Acclimatization ... Getting to Know You
When you bring your new friend home . . . .
It is important to know that your dog has been under stress. They have been in a strange place full of other animals and now they are in a new home with a new family, and maybe even other pets. These recommendations will help make an easy transition for you and your new pet.
- Although everyone will want to meet and play with your new family member, keep the initial interactions to a minimum. Give them time to settle in and get to know you.
- Let them explore and investigate their new home and yard. There are many new smells and sounds to investigate and learn, and most likely your new dog will want to smell EVERYTHING.
- It is not uncommon for dogs to take a week or more to "decompress" from the stress of the shelter. How they behave during the first few days at home is not necessarily how they will behave after a few weeks of getting used to their new home.
- It is suggested that you keep your new dog away from other pets for 5-7 days if possible. Not only does this give your new dog time to settle in, but it also allows time to ensure that the pet is healthy and not showing any behavior problems.
- Introduce your new dog to other pets in the home slowly, use caution when introducing pets to each other. Some may eventually become friends and others will just co-exist. Before introducing your new dog to pets already in your home, take the dog for a brisk walk to release energy. Then allow them to sniff where the other pets have been. Introduce slowly and keep all dogs on leashes.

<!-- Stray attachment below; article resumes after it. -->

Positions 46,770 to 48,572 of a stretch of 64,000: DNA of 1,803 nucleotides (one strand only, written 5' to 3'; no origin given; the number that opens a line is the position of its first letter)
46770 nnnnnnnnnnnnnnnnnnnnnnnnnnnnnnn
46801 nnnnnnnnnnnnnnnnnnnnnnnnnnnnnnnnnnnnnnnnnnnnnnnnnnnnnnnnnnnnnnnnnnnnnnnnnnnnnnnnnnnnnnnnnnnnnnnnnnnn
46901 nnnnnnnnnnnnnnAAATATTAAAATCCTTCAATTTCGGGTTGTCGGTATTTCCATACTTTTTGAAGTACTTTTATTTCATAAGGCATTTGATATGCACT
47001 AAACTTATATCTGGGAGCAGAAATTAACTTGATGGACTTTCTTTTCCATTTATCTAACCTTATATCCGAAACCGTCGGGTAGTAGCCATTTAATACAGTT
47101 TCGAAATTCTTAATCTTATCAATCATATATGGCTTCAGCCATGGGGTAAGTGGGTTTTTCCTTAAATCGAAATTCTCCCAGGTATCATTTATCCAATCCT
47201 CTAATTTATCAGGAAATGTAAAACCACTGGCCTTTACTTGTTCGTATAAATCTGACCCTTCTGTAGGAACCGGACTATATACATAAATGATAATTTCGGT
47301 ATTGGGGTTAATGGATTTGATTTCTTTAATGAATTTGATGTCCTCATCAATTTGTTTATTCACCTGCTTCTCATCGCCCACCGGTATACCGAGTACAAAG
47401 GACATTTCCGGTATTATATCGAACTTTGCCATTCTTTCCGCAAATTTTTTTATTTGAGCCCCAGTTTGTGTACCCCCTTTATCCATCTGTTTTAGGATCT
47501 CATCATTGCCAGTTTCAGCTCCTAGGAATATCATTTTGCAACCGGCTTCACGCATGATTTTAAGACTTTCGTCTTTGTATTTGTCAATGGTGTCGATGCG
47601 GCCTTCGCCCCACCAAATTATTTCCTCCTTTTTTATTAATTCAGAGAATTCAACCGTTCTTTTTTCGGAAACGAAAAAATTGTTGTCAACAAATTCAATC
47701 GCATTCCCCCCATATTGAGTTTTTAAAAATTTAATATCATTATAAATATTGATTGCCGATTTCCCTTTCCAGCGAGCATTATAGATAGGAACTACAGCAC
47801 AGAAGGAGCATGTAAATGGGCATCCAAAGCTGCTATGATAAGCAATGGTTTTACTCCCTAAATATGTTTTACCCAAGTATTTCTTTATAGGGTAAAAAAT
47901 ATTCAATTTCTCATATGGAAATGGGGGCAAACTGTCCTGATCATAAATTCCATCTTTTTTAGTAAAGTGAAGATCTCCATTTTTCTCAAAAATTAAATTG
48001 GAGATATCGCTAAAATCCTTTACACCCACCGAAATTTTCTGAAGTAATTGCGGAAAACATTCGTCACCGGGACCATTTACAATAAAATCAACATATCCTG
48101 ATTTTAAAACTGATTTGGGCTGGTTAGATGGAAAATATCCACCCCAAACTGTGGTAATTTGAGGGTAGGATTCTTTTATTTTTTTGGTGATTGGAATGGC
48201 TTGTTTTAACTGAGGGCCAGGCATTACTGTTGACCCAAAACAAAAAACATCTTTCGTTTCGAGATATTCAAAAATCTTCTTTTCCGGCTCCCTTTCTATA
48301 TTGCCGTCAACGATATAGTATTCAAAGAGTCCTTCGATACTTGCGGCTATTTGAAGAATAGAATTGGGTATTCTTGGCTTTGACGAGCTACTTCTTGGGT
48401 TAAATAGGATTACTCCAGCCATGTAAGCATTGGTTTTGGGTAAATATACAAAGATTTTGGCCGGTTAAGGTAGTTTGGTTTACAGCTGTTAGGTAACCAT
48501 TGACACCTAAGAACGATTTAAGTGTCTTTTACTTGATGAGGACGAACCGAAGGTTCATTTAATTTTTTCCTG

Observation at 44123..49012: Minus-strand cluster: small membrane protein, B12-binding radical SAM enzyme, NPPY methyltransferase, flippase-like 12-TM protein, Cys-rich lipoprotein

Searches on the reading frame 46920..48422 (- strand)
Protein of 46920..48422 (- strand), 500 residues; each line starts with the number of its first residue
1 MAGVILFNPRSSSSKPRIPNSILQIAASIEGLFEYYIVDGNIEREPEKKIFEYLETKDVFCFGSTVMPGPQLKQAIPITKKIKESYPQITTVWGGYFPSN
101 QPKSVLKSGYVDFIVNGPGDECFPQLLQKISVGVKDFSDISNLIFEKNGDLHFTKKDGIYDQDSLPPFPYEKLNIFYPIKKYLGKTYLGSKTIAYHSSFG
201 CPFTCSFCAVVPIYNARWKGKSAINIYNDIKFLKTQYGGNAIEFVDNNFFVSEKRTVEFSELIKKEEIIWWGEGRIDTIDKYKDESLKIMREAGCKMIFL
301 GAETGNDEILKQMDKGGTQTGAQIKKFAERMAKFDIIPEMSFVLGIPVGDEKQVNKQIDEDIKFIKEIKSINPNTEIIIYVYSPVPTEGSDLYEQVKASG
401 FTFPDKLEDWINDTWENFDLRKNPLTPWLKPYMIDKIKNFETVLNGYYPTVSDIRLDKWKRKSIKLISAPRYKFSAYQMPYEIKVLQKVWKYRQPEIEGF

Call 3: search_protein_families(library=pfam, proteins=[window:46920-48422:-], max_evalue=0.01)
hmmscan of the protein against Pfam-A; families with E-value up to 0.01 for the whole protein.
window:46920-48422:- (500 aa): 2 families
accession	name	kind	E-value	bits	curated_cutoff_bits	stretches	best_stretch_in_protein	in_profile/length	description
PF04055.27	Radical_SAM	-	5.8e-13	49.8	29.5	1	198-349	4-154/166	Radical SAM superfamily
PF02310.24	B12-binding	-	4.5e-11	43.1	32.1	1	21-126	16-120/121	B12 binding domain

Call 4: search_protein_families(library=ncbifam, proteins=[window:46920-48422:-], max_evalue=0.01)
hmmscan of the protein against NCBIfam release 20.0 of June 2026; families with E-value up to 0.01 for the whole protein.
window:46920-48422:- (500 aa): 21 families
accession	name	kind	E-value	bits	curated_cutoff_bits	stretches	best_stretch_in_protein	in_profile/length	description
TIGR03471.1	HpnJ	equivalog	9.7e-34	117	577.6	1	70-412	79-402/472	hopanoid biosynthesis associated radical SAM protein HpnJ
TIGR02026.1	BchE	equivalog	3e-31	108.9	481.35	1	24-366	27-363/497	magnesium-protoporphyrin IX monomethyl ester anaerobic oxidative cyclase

- It is important to give equal attention to your original pet. Do not ignore them as this may cause resentment of the new pet. Most important is that the original pet too needs to feel loved, even more so because of the new addition to your family.
When introducing a dog and a cat - When the dog is in a calm state and still on a leash, allow the dog and cat to view each other at a distance. You should exude calm but also express firmness and not allow the dog to chase the cat or the cat to scratch the dog. Another human family member should hold the dog leash while you calmly pet the cat, thereby letting the dog know that the cat is part of the family. Most dogs want to please their human companion. If the dog remains fairly calm, allow the dog to get close to the cat while still on a leash. A dog's basic instinct is to chase a cat. Whether the dog chases or not depends on the introduction and the cat. A cat who is not afraid of dogs and does not run is less likely to provoke a chase. The new dog and your cat should not be alone together for a few weeks because the dog may still chase a running cat. Also, if your dog sees the cat outside, he may feel like the cat is fair game for a chase.